BROCKVILLE — The TR Leger School of Adult, Alternative and Continuing Education hosted an Open House Thursday, Nov. 21 at its new Brockville campus.
More than 30 people attended the event, which showcased the campus and its many adult programs.
“We wanted the community to know about our game-changing programming,” says TR Leger Principal Sandy McInnes. “Our programs help adults find employment or obtain a high school diploma. We offer flexible schedules to work with their lifestyle and the diploma TR grants is exactly the same as any mainstream school.”
The new campus is located at 163 Ormond Street. It now serves as the centre for adult education in Brockville. It offers “one stop shopping” for a variety of programming for adults and new Canadians, said McInnes. Programs showcased at the event included the Skills Training and Employment Preparation program (STEP), Adult Education, Immigrant Settlement Services, and the English as a Second Language (ESL) program.
The STEP program allows adults to study relevant occupational courses so they can secure a job. The school offers courses such as its call centre program, daycare worker program, and materials handler program. When completed, students earn a certificate they can list on their resume.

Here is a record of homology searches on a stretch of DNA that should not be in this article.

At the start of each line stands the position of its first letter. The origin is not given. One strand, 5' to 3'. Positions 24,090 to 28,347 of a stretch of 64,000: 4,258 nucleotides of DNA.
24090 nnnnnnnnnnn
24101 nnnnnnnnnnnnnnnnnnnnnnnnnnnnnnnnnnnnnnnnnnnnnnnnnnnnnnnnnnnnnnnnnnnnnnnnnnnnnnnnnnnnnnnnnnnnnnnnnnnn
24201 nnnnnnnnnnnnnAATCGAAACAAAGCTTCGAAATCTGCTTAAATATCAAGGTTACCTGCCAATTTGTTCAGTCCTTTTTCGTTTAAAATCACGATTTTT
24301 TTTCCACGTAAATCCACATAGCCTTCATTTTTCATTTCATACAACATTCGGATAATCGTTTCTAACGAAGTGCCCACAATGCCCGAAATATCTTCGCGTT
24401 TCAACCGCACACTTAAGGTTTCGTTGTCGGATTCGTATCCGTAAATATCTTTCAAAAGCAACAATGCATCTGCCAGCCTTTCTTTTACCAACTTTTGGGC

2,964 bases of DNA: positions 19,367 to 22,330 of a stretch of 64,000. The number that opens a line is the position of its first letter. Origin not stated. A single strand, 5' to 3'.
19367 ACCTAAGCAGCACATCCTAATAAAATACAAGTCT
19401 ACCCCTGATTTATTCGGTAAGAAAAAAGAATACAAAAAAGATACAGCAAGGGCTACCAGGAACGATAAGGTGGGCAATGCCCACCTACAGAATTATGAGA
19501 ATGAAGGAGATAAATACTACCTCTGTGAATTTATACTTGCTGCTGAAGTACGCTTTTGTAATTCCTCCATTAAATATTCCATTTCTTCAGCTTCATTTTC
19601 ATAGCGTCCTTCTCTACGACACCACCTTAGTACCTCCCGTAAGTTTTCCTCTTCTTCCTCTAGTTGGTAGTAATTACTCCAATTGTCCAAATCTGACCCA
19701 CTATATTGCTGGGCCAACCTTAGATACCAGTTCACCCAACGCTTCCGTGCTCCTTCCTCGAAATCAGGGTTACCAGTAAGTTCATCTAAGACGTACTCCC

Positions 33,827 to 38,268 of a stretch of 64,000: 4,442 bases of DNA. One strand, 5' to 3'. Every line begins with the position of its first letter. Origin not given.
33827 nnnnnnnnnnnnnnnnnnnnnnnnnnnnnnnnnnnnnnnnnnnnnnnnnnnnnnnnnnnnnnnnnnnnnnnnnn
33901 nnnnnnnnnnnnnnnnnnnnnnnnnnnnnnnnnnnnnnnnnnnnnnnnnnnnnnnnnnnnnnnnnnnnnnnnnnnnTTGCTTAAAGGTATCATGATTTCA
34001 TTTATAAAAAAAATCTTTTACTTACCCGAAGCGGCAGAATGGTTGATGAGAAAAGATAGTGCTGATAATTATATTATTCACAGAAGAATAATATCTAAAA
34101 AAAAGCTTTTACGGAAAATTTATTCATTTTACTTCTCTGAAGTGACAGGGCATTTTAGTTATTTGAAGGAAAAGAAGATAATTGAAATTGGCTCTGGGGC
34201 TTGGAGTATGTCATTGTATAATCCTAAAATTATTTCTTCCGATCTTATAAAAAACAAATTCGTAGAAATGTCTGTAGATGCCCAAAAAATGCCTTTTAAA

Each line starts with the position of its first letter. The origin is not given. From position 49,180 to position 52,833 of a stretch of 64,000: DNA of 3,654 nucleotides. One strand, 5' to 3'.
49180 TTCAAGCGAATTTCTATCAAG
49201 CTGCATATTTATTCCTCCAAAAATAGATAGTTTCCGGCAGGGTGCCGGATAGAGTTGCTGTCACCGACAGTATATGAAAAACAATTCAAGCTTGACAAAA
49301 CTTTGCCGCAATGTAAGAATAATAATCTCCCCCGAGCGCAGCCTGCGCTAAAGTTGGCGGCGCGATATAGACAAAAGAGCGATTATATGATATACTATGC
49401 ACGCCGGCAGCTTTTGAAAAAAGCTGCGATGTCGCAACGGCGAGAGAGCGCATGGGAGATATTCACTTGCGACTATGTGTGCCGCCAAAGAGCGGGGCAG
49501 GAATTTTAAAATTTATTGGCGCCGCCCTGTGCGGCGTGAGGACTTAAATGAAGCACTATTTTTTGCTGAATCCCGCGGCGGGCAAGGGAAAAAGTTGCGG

The Adult Education Program permits adults who did not attain a high school diploma the flexibility to earn one online, on their own schedule. Adults can also gain credits for their life experiences through the Prior Learning Assessment and Recognition Program (PLAR) — drastically shortening the amount of credits required to attain a diploma.
“With PLAR, the road to your diploma is much shorter than you think,” stressed McInnes.
Brockville is becoming more culturally diverse, and TR Leger is responding by offering its ESL program at the campus, said McInnes. The program teaches newcomers basic English skills to ease their transition into Canadian life and eventually earn their citizenship.
The campus provides Immigrant Settlement Services, helping newcomers with a variety of challenges from finding housing to filling out citizenship applications. After newcomers have mastered basic English skills, they can learn employment skills through the STEP program, or work toward their high school diplomas through Adult Education.